A lawyer representing an Al Jazeera journalist jailed in Egypt has requested his temporary release on medical grounds, stating that he is suffering from hepatitis C.
In a statement issued on Thursday, London-based human rights lawyers Amal Clooney and Mark Wassouf revealed that their client Mohamed Fadel Fahmy, who is currently serving seven years in prison for joining a terrorist group and spreading false news that endangers national security, is suffering from hepatitis c and needs to be temporarily released on health ground to receive medical treatment.
"Mr. Fahmy’s detention has become a great danger to his health. Mr Fahmy suffers from hepatitis C, a disease of the liver that can be terminal and that requires special treatment that Mr Fahmy cannot receive while he is in detention" said the statement, which also described Fahmy’s imprisonment as a "travesty of justice."
In a trial that was widely criticised by human rights groups, Fahmy was convicted alongside Al Jazeera international correspondent Peter Greste and producer Baher Mohamed. Greste, who is Australian, was sentenced to seven years, while Egyptian Baher Mohamed was handed two jail terms amounting to 10 years. The sentences caused an international outcry.
Fahmy's fiancée Marwa Omra told Ahram Online that he discovered that he was infected with hepatitis C a year ago but did not start interferon treatment then because of his busy work schedule.
She added that there was no treatment for hepatitis C in the jail, whether the standard interferon treatment or the new drug Sovaldi, which the health ministry is providing to limited numbers of patients in Egypt starting this October.
The statement also hinted that Fahmy is suffering from a permanent disability in his right shoulder "due to an injury exacerbated during his detention" and needs surgery.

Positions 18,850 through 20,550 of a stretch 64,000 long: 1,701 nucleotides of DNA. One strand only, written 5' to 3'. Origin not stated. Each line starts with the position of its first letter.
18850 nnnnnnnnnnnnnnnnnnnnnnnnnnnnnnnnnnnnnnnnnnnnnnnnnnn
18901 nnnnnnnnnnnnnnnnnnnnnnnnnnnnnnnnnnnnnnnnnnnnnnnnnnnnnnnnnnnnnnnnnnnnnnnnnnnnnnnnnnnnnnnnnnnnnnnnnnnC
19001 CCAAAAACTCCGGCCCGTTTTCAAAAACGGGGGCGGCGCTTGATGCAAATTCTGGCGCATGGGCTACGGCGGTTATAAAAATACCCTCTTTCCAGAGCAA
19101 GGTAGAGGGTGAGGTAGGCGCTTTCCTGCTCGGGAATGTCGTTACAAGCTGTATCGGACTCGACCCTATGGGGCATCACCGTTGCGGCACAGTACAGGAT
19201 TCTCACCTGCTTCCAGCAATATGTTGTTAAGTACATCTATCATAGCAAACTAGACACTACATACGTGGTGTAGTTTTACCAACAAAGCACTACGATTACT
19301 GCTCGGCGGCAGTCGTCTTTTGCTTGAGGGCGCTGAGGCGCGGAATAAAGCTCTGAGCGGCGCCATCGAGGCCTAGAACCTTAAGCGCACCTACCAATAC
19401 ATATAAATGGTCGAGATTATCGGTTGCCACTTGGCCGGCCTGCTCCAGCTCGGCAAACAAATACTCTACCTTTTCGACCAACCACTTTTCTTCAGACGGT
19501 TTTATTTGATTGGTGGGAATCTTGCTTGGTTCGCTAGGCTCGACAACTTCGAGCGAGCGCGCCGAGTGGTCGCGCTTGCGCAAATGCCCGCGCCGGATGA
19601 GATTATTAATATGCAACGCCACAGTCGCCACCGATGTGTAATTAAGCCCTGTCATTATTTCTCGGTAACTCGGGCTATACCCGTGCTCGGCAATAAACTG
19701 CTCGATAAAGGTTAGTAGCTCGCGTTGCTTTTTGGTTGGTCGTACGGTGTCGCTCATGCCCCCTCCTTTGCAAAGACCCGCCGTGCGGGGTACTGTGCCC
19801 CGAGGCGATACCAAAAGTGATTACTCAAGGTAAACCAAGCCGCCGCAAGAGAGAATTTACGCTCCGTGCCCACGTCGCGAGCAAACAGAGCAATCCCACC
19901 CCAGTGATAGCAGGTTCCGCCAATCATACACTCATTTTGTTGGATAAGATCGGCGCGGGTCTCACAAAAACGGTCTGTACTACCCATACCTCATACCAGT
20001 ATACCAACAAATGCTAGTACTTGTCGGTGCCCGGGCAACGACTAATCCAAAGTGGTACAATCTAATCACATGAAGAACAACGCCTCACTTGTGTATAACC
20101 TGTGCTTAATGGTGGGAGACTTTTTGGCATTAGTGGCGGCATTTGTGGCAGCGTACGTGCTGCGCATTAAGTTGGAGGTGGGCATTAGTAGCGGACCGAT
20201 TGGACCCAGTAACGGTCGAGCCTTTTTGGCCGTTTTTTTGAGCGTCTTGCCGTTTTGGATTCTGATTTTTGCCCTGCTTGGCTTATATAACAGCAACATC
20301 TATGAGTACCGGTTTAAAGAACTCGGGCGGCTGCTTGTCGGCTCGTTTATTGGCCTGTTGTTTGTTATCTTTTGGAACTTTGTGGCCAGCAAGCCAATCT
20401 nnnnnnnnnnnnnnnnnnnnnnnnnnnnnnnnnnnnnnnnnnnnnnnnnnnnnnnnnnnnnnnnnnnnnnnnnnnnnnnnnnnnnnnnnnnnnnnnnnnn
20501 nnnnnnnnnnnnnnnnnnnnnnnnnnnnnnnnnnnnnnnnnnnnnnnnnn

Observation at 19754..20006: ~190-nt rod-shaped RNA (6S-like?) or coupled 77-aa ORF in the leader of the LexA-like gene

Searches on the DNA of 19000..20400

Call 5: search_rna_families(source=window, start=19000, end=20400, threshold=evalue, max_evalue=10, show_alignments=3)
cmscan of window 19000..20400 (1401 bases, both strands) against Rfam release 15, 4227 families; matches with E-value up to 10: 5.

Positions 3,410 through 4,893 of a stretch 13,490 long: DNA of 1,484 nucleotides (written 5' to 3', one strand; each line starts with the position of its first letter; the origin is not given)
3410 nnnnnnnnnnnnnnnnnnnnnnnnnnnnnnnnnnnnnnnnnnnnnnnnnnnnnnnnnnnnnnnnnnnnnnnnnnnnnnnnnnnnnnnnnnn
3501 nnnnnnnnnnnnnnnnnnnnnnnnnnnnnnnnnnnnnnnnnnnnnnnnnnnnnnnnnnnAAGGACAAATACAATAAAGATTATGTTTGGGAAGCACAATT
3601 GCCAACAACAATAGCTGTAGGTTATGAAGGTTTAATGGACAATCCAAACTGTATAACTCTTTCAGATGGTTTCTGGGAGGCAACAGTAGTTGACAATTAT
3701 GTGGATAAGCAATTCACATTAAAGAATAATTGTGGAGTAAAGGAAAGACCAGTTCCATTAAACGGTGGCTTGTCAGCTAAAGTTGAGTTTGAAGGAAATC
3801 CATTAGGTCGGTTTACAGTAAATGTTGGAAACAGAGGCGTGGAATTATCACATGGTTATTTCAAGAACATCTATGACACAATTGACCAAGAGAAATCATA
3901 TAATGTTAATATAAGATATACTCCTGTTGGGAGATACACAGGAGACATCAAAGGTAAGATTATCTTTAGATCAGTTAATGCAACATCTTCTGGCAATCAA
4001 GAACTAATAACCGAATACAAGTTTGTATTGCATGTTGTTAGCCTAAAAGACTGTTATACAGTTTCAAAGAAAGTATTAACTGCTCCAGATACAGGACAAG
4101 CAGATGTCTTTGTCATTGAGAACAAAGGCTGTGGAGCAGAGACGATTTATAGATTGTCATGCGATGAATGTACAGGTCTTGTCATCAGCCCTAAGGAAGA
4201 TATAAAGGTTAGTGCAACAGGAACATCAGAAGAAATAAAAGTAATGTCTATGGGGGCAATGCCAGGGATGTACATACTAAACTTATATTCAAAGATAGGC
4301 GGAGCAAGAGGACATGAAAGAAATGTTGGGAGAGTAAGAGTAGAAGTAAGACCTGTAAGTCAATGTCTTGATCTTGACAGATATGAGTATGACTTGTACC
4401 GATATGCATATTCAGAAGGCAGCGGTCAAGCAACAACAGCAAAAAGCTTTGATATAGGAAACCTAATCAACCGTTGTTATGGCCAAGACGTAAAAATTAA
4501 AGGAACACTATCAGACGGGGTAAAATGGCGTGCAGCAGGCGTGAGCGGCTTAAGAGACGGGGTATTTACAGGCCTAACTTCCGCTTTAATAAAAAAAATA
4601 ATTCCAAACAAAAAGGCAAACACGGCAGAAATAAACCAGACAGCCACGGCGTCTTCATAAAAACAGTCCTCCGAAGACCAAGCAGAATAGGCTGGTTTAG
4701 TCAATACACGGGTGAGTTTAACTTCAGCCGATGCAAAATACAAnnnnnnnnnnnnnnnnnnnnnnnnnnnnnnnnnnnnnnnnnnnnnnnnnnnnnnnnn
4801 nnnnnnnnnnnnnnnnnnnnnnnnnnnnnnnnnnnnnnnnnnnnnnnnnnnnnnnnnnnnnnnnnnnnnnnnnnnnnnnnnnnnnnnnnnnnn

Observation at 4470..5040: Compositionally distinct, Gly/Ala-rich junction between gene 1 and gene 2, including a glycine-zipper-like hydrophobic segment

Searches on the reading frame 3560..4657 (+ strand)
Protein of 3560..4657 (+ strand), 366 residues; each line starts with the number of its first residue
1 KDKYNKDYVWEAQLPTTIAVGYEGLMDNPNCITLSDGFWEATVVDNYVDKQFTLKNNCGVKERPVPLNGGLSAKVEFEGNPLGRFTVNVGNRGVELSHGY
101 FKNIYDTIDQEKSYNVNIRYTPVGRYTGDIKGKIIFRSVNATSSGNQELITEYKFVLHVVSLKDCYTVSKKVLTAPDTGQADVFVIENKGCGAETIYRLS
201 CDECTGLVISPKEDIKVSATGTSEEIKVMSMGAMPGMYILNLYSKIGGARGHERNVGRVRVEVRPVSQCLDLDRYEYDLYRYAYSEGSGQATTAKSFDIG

In October, the Journalists Syndicate asked Prosecutor-General Hisham Barakat to release Fahmy temporarily from jail on health grounds.
President Abdel-Fattah El-Sisi has said that he legally cannot grant clemencies for imprisoned journalists in Egypt until final verdicts in their case are issued, stressing that he can not interfere in the work of Egypt’s independent judiciary.
A Cairo court has already set 1 January 2015 as the date for an appeals session for the Al Jazeera journalists.
Fahmy's lawyers also asked in their statement his employer Al Jazeera International to take positive steps in assisting their client and to "refrain from taking any action that might undermine his cause."
Recently Al Jazeera news network has been accused of allegedly keeping its channels' equipment in Egypt for unlicensed several years. The network also sued Egyptian television for allegedly stealing a football game broadcast exclusively on an Al Jazeera channel weeks before the trial.
Al Jazeera's Cairo offices have been closed down since 3 July, after being raided by security forces in the immediate aftermath of the ouster of president Mohamed Morsi.
The only Al Jazeera-affiliated channel to have been banned by court order is Al Jazeera Mubashir Misr; all other sub-channels have been closed without one.
Lawyers Amal Clooney and Mark Wassouf from London-based Doughty Street chambers, as well Lawyer Negad El-Borai, the renowned Egyptian human rights lawyer, were hired by Fahmy's family to represent him in the appeal.
A renowned international human rights lawyer, Amal Clooney was among the defence team of Wikileaks founder Julian Assange and former Ukrainian Prime Minister Yulia Tymoshenko.
Clooney was part of the International Bar Association Human Rights Initiative's fact-finding delegation which prepared an extensive study about Egypt's legal system and its flaws after the 25 January revolution.